Where's the magic of human-computer interaction? It lies beyond windows, scroll bars, menus, double-click, drag-and-drop, keyboard shortcuts, context-sensitive help, dialog boxes, or any of the other fancy features that cover our screens. These are all mere shadows.
The wellspring of power is direct manipulation --- the metaphor that we're working with physical objects, real things themselves, when we're on a computer. Of course, we're not. Our actions are translated by the user interface into low-level commands: fetch those bytes, put them over there, set that flag, multiply these numbers. Thousands of atomic operations add up to files copied, displays refreshed, words moved, and sounds generated --- mid-level activities. Thousands of those, in turn, give us e-mail, web pages, music, and animation. So we press buttons, grab documents, drop them in the trash, copy/paste photographs, and do all the other top-level actions that serve our needs as people. We (most of us, anyway!) don't get our jollies by flipping bits. Direct manipulation is an illusion that clothes a deeper reality.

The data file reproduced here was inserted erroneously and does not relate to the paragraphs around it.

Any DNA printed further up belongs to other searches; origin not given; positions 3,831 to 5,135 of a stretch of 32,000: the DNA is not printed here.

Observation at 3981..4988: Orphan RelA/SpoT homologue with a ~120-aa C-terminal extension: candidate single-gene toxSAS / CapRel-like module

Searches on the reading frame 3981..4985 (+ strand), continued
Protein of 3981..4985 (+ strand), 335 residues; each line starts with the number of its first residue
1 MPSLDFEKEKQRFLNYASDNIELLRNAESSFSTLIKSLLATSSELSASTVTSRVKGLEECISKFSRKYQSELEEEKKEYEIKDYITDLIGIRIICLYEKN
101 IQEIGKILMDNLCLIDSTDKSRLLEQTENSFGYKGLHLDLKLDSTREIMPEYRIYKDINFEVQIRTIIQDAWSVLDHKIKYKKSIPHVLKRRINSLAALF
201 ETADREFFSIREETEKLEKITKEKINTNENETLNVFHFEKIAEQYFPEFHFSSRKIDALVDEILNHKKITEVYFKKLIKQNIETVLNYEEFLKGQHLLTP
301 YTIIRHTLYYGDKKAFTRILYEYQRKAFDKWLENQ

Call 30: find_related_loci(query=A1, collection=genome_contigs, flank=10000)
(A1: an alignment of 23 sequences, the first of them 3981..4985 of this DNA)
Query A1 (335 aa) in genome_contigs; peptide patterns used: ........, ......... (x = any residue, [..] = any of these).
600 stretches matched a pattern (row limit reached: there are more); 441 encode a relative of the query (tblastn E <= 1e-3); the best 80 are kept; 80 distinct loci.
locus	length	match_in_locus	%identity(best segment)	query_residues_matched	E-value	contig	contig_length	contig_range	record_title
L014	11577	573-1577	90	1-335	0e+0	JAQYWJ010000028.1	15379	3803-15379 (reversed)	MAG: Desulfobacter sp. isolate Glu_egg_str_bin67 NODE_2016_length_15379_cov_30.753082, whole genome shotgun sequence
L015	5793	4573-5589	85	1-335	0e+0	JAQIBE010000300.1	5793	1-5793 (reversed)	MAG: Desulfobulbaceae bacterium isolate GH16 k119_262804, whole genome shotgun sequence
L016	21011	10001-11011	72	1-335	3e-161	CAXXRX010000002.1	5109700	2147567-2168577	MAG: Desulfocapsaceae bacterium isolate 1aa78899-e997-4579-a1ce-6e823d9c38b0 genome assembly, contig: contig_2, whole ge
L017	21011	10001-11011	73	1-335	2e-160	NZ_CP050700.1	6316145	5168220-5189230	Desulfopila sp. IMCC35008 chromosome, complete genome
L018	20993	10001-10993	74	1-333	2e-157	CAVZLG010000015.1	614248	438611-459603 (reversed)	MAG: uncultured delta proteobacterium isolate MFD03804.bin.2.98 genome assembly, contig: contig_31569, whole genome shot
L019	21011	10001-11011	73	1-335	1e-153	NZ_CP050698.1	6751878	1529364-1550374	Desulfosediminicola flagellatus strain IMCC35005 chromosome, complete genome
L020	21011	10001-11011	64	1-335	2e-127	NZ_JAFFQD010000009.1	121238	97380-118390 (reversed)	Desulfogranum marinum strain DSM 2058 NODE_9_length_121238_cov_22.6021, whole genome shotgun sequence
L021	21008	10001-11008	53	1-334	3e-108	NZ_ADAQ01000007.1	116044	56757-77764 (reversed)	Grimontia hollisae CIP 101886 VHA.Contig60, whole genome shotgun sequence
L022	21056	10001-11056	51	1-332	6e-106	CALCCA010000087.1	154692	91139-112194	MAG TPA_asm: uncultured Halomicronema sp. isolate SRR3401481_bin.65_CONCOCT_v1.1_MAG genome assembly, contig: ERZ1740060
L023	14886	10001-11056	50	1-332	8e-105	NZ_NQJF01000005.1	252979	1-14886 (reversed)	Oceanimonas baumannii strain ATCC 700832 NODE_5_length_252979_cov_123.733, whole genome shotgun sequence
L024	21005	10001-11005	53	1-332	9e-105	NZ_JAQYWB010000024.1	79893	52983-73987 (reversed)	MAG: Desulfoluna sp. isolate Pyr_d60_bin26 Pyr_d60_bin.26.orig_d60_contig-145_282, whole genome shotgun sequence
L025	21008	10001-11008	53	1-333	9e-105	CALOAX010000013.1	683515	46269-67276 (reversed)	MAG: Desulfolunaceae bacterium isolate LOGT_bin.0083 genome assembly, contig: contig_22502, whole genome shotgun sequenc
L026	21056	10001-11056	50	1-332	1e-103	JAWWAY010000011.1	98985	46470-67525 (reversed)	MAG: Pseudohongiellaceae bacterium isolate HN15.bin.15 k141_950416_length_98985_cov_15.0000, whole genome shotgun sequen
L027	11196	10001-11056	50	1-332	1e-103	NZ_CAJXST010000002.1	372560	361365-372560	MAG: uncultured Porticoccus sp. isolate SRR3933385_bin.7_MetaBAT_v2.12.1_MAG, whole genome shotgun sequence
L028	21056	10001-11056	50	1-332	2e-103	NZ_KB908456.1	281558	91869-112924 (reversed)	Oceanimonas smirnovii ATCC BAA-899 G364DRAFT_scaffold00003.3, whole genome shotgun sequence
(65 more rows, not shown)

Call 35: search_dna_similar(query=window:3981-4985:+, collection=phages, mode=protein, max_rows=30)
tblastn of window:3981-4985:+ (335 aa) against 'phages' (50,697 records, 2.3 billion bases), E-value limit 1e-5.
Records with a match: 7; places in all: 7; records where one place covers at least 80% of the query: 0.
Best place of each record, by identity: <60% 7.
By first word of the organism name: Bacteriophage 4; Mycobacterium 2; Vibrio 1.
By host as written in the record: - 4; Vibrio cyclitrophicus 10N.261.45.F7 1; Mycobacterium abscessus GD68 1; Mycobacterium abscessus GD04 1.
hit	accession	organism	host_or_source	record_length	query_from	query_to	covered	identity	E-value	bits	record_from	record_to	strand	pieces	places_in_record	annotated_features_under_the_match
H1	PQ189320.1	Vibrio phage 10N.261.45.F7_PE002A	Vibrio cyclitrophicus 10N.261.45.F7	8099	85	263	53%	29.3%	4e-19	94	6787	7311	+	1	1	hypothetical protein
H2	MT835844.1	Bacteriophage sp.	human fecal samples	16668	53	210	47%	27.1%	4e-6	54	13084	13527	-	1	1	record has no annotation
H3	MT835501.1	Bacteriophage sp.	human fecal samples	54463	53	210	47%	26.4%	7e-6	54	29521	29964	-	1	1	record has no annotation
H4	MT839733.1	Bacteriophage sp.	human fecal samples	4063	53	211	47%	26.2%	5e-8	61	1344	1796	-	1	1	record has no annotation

But in an important sense, we use the same illusion in real life. When we see a pin and pick it up, at a low level electromagnetic waves (photons) interact with free electrons in the pin, propagate through space, are absorbed by molecules, and cause further rearrangements of atoms. At a mid-level, cells in the retina absorb light, then trigger a cascade of neural firings which lead ultimately to conversion of chemical energy to motion. High-level, we recognize an object, decide to act, bend over, and grasp it. We ignore the curved-space gravitational forces that keep the pin on the ground; the solid-state physics that makes its atoms cohere; the biochemistry that fuels our bodies; the mechanics of bones and joints, tendons and muscles; and the psychology, philosophy, and mathematics of thinking and choosing.
So direct manipulation computer interfaces aren't such a conjurer's sleight-of-hand trick after all!
Wednesday, October 13, 1999 at 07:49:48 (EDT) = Datetag19991013